Art offers new perspectives on universal issues. It teaches empathy, often evokes strong emotions, and inspires critical thinking. It should come as no surprise that it also makes us kinder. advertisement That’s per a new study by psychologists at the University of Kent (and one psychologist at the University of Lincoln) that shows art can act as a social and psychological catalyst. The researchers found that people who had greater engagement with the arts were more likely to volunteer and give to charity. The study, entitled The Arts as a Catalyst for Human Prosociality and Cooperation, used data from an annual national longitudinal survey of 30,476 people in the U.K. conducted by the Economic and Social Research Council (ESRC). The researchers looked at the relationship between charitable giving and various demographics such as gender and personal income; personality qualities like openness; and other interests like sports engagement. According to a press release, … [Read more...] about New Study: Art Makes Society Kinder
The original Constitution of the United States, housed in the National Archives, is instantly recognizable to anyone who studied U.S. history—think “We the People” in large, elegant script. But the Constitution most people read, if they read it at all, usually comes in the form of a pocket-size book or digitized, search-able text. Recently, a surge in enthusiasm for the documents have also compelled artists to copy the Constitution by hand, and the New York Times to print an annotated version in its Sunday paper. advertisement advertisement ThoughtMatter, which has created its own version of the Constitution: a riso-printed, pink-and-blue booklet that wouldn’t look out of place at a zine fair. The agency has rendered the 230-year-old document in the common visual vernacular of today, in the hopes that it will help school kids learn about the Constitution. With a Kickstarter campaign for the … [Read more...] about Does The Constitution Need A Redesign?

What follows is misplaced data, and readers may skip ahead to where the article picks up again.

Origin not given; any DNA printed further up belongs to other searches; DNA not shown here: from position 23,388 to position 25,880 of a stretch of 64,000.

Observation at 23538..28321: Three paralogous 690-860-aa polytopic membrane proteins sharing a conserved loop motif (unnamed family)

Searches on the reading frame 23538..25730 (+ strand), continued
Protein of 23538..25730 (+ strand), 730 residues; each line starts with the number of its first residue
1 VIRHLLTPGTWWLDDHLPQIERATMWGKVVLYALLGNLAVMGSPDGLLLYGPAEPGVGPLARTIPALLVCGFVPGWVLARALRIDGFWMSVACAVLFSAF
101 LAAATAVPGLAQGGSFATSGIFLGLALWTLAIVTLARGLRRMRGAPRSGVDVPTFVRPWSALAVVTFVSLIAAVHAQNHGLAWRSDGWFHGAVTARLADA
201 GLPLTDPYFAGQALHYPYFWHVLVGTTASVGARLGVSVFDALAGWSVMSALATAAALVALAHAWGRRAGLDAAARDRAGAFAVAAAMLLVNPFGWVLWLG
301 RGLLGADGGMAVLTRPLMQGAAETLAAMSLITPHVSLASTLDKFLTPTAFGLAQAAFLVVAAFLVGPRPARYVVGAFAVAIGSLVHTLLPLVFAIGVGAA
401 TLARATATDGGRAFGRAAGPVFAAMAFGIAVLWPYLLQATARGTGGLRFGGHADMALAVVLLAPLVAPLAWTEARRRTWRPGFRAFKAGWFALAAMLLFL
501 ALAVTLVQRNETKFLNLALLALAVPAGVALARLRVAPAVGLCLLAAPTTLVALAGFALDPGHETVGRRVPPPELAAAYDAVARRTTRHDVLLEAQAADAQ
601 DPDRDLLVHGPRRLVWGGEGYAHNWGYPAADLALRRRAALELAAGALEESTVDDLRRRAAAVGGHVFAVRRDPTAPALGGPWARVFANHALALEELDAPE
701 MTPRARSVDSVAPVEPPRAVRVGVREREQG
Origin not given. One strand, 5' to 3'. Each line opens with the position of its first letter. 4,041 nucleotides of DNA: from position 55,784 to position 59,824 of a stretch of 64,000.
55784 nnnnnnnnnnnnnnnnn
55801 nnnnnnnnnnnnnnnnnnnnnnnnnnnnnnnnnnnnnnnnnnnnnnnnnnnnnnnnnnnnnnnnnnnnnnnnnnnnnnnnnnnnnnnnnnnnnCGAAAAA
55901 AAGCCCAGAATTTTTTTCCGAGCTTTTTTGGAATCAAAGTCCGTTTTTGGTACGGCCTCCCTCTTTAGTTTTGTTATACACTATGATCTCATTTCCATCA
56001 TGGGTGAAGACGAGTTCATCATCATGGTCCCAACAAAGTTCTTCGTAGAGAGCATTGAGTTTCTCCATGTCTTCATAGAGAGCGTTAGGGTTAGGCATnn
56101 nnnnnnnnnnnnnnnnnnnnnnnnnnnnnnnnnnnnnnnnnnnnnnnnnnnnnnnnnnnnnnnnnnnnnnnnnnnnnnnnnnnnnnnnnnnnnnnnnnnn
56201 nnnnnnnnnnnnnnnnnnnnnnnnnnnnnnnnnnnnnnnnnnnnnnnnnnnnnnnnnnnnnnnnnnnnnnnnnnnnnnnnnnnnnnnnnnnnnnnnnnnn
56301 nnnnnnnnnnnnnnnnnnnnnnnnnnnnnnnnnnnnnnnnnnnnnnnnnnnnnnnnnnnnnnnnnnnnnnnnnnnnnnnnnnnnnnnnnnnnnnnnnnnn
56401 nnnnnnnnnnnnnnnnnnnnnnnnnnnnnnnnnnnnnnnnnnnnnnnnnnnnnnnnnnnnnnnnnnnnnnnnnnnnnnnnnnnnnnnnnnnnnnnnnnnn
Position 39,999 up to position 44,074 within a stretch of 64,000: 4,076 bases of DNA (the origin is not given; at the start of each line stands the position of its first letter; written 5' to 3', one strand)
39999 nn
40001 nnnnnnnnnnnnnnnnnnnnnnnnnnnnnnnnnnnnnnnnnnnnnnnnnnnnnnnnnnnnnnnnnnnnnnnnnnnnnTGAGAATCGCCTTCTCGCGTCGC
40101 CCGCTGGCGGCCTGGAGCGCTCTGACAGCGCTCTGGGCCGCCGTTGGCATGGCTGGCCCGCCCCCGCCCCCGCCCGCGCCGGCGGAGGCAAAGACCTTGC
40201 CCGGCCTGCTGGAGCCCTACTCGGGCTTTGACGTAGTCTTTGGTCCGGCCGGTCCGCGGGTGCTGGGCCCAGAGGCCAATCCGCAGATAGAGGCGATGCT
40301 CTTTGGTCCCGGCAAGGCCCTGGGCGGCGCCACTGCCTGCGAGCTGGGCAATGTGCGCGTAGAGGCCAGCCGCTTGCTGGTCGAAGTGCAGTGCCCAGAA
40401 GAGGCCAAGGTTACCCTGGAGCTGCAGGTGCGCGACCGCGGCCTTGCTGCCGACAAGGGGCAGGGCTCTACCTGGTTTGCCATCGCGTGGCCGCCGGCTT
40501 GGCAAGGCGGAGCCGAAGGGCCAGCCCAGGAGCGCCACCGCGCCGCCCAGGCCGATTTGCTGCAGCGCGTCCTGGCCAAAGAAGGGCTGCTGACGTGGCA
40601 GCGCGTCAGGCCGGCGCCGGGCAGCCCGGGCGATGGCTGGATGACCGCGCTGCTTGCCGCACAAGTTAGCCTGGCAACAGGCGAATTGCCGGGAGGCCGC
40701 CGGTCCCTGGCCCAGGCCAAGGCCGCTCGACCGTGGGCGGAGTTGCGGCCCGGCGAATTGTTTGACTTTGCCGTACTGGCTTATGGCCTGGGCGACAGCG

“It’s going to be a landslide,” I assured liberal friends and family in the weeks approaching the election. As they expressed concern over Hillary’s resurgent email controversy, or their sinking suspicion that more people would vote Trump on election day than would readily admit it, I scoffed at their ignorance. advertisement advertisement “Have you checked out The Upshot?” I’d ask, like a Kindergarten teacher talking to a kid with a runny nose. “It’s by the New York Times. It has pretty much the best data viz team in the world. And it has Hillary with an 85% chance to win. It’s right on top of the site.” “Do you know FiveThirtyEight?” I’d float with a particular glee at the confounding, esoteric name they’d never remember well enough to Google later. “It’s the data site by Nate Silver. He’s pretty much the guy who called Obama in 2008.” By Election Day, I’d … [Read more...] about Why We Had No Idea Trump Would Win
advertisement advertisement Imagine that data about Medicare costs or the pileup of national debt could be as cool and compelling as an iPhone app or a killer interactive graphic on ESPN.com. Would more people pay attention? Would it change the debate? Would we make better decisions? “I’d love to do a project making government activity a spectator sport,” says Lisa Strausfeld, late one summer afternoon in the Manhattan offices of Pentagram, where she’s a partner specializing in information-focused design. “If we could be as obsessive with government data as we are with baseball stats, maybe it would change the form of democracy.” A wisp of a woman with a soft, tentative way of speaking, Strausfeld hardly fits the image of a wrangler capable of taming beastly chunks of data. But in fact she has an extraordinary capacity for structuring and displaying information. “She’s a natural to work on transforming the infinite depths of data … [Read more...] about Infomaniac: Lisa Strausfeld